Marco and the Red Granny, Part 2

There was a technical difficulty that delayed Part 2 coming out, and then Life happened at me, as it is wont to do, but I finally caught up with Marco and the Red Granny today.

I’m still enjoying this. The aliens are still intriguing and mysterious, and I like how Marco’s own ineptitude in researching his new patrons is allowing us to discover about the intricacies of their society along with him. I imagine it would have been dull to read that House Blue were like this or that as Marco leafed through googled articles (or whatever the equivalent would be). It’s also clear that Mur has created a very rich and different future, which might have been disorienting to have thrown at one all at once.

The downside is that it makes Marco seem clueless to the point where he loses some of my sympathy. He was clearly down and out at the start of the story, hoping his agent would sort things out for him, hoping that he might get a patronage, despite his long dislike of them. The fact that he doesn’t seem to have bothered to find anything out about the aliens that dominate the market place where he makes his living makes it seem like he really has no one to blame but himself.

Which, I hasten to add, is not necessarily to criticise the story. Having started listening to Marco and the Red Granny, I finally decided to chase down Mur’s other work, and downloaded a few episodes of ‘I should be writing‘, her podcast for aspiring writers. Mur is clearly sympathetic to the struggles of other writers, but equally clear is her message that if you want to get something written you need to get up off your arse and actually do it. I have the feeling that Marco’s woes would not be met with much toleration in her ‘Good Cop/Bad Cop’ feedback segment.

In short: Marco was down and out because he had his head in the sand, and he’s at sea in Mollywood (the moon-based centre of culture and entertainment) because he didn’t bother to find out what it was like there. I wonder if there’s also some theme here exploring the tension in writing at the moment in response to the advent of new technologies – like podcasts and e-zines. There’s something pleasingly symmetric that a story about the resurgence of the patronage system is part paid for by the invitation to donate to the writer if you liked the work. Writers are right now being supported by the kind payments of those who are pleased by their work, and not solely through the old methods of selling print rights.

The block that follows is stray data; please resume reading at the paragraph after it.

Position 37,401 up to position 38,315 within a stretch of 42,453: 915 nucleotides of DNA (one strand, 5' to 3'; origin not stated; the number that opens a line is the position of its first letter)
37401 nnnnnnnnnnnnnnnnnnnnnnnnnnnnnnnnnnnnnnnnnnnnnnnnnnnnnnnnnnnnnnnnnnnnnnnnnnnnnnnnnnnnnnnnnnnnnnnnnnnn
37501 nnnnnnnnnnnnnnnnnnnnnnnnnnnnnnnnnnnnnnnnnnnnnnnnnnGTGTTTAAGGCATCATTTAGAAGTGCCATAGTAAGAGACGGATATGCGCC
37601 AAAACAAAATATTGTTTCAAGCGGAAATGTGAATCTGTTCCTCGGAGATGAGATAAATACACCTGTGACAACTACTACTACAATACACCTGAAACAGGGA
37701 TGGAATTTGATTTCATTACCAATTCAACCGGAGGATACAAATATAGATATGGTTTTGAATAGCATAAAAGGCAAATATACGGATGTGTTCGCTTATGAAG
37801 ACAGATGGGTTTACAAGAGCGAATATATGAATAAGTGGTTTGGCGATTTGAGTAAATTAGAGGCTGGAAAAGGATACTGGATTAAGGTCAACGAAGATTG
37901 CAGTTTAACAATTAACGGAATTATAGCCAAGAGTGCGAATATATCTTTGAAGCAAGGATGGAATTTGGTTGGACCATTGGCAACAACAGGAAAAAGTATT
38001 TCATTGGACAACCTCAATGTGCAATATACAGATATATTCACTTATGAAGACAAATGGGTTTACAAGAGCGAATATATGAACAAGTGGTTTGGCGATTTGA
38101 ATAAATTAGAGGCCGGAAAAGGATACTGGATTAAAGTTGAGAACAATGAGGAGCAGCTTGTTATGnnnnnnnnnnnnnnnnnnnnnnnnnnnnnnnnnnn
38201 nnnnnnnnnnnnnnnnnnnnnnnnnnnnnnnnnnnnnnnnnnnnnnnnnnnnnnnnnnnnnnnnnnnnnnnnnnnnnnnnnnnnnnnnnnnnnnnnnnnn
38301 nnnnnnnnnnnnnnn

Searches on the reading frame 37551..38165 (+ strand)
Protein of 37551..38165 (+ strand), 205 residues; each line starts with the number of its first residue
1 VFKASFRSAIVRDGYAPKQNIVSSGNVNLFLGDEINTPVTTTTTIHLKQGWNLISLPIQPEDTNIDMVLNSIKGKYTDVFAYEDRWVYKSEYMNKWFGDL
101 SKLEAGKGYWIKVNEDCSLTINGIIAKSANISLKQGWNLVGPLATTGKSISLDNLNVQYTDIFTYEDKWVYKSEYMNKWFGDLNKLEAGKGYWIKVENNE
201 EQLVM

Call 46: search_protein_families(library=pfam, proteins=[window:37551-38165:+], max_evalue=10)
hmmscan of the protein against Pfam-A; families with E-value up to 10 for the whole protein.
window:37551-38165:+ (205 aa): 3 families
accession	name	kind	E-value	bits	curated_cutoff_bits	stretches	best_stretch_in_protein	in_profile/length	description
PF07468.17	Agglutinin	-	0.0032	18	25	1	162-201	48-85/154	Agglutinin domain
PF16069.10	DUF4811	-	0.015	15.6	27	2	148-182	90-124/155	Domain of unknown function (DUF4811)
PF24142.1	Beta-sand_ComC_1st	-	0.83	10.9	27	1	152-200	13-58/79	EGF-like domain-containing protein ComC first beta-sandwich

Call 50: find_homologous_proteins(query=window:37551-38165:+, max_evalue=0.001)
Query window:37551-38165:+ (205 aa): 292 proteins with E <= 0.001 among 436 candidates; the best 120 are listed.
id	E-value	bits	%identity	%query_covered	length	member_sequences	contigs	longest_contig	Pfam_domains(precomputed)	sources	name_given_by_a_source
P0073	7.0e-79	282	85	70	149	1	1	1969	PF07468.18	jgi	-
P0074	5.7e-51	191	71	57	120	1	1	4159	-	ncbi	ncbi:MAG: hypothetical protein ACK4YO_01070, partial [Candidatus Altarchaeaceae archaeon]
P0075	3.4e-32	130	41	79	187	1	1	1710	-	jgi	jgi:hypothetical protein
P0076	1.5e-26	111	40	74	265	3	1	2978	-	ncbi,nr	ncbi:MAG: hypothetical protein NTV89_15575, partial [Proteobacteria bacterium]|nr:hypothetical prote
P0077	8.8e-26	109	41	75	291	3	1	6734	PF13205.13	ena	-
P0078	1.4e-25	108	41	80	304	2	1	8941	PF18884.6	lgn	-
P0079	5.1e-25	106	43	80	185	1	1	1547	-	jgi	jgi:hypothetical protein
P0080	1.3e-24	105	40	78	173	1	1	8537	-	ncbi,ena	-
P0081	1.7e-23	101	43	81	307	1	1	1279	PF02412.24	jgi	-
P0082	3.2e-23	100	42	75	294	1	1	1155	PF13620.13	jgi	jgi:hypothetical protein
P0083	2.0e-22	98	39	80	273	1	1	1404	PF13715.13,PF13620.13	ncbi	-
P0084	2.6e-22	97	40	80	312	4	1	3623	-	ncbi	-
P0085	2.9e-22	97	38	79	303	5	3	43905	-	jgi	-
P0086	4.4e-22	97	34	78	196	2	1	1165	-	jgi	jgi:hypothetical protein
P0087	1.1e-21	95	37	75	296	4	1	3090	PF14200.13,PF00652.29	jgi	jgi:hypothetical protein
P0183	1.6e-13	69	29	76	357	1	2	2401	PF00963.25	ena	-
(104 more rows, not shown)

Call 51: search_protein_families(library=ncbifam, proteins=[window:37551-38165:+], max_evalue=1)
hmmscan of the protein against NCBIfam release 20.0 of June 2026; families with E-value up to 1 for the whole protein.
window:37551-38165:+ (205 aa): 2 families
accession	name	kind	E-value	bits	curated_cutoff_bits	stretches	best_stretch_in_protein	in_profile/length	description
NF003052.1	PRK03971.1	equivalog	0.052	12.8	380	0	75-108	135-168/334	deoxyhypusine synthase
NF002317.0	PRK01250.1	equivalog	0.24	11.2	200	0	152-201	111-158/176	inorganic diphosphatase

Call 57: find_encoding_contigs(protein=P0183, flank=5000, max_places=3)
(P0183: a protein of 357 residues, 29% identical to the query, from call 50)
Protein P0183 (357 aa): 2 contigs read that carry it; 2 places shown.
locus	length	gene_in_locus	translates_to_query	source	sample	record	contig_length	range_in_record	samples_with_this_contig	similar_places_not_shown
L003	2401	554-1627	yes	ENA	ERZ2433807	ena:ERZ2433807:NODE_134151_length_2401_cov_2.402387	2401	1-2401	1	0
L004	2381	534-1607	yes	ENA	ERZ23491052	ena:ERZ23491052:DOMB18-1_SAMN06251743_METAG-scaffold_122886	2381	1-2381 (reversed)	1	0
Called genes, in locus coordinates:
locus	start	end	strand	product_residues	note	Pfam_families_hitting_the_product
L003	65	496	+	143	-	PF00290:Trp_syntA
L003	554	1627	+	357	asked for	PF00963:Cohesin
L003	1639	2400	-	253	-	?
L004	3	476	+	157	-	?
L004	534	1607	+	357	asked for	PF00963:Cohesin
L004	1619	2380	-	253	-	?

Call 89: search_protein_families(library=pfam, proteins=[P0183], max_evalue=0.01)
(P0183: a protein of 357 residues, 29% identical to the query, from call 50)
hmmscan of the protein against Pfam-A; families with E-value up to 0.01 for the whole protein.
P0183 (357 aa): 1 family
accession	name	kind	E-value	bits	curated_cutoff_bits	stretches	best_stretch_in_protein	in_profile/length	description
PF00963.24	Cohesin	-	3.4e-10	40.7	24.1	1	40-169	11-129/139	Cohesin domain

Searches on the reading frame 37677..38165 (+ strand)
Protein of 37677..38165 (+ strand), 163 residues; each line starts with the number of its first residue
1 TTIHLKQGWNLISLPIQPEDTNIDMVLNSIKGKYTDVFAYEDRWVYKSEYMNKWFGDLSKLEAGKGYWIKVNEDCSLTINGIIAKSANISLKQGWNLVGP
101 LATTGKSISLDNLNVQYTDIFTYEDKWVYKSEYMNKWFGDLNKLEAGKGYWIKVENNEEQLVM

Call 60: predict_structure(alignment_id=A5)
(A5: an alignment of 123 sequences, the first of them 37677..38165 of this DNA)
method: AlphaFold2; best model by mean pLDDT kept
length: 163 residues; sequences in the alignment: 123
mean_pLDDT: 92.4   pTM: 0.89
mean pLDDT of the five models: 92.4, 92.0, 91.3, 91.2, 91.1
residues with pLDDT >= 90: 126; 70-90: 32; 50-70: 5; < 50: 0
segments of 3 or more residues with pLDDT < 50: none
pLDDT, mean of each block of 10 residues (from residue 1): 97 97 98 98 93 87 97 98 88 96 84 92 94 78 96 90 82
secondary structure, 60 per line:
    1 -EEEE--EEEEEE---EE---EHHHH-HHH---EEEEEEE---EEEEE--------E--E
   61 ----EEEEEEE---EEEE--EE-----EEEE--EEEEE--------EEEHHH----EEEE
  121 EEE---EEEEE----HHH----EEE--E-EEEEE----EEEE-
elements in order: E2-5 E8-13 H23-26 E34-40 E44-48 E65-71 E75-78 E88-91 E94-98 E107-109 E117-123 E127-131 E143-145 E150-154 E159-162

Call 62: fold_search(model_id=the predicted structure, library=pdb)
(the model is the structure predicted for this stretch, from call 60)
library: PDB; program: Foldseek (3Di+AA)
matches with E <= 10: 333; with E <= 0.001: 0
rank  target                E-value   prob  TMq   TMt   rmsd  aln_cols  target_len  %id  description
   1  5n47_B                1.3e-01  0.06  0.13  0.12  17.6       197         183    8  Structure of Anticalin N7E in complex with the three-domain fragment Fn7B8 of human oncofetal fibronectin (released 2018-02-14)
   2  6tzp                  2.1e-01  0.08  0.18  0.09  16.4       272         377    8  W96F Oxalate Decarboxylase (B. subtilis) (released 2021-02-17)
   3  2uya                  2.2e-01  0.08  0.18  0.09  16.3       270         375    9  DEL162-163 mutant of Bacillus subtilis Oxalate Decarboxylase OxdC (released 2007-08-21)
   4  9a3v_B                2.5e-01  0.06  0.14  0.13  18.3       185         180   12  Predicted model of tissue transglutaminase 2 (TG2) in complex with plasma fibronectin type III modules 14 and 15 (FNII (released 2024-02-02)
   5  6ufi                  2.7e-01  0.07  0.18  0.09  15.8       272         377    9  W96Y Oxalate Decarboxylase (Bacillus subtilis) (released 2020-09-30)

Yet if Marco’s reluctance to join this world has left him dangling in the unknown, hostage to fortune, the ‘patrons’ are not presented as unambiguously good. That Marco is so dependent on their good favour that he travels to the moon without really knowing what he has been hired to do, or even seeing his contract, is disquieting. That his first encounter with someone else in the patronage system – and of the same house as his patron – is with the Red Granny is similarly disquieting. I like the Red Granny. She’s engaging and friendly. But the most significant thing we know about her is that she kills people for money, and not only do humans love her for it, it is what she has won her patronage to do.

Clearly, all is not well in this world. The central enigma of what exactly Marco is being hired to do is still left open. I’m still curious as to where this is going, and look forward to seeing it resolved.

Part 3 is up, and I shall be downloading it to listen to on the way to work. If you haven’t heard Parts 1 & 2, you should go do so, now! Part 1 is here. Part 2 is here. Part 3 is here. Treat yourself to a bit of free science fiction, and, if you like it, support the arts by becoming a bit of a patron yourself!

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About Serenity Womble

I'm a writer of science fiction and fantasy short stories, as well as many, many unfinished novels. I review things of a generally speculative nature. This is my blog for writing and reviewing.
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One Response to Marco and the Red Granny, Part 2

  1. Pingback: Marco and the Red Granny, Part 3, by Mur Lafferty | In Search of the Happiness Max

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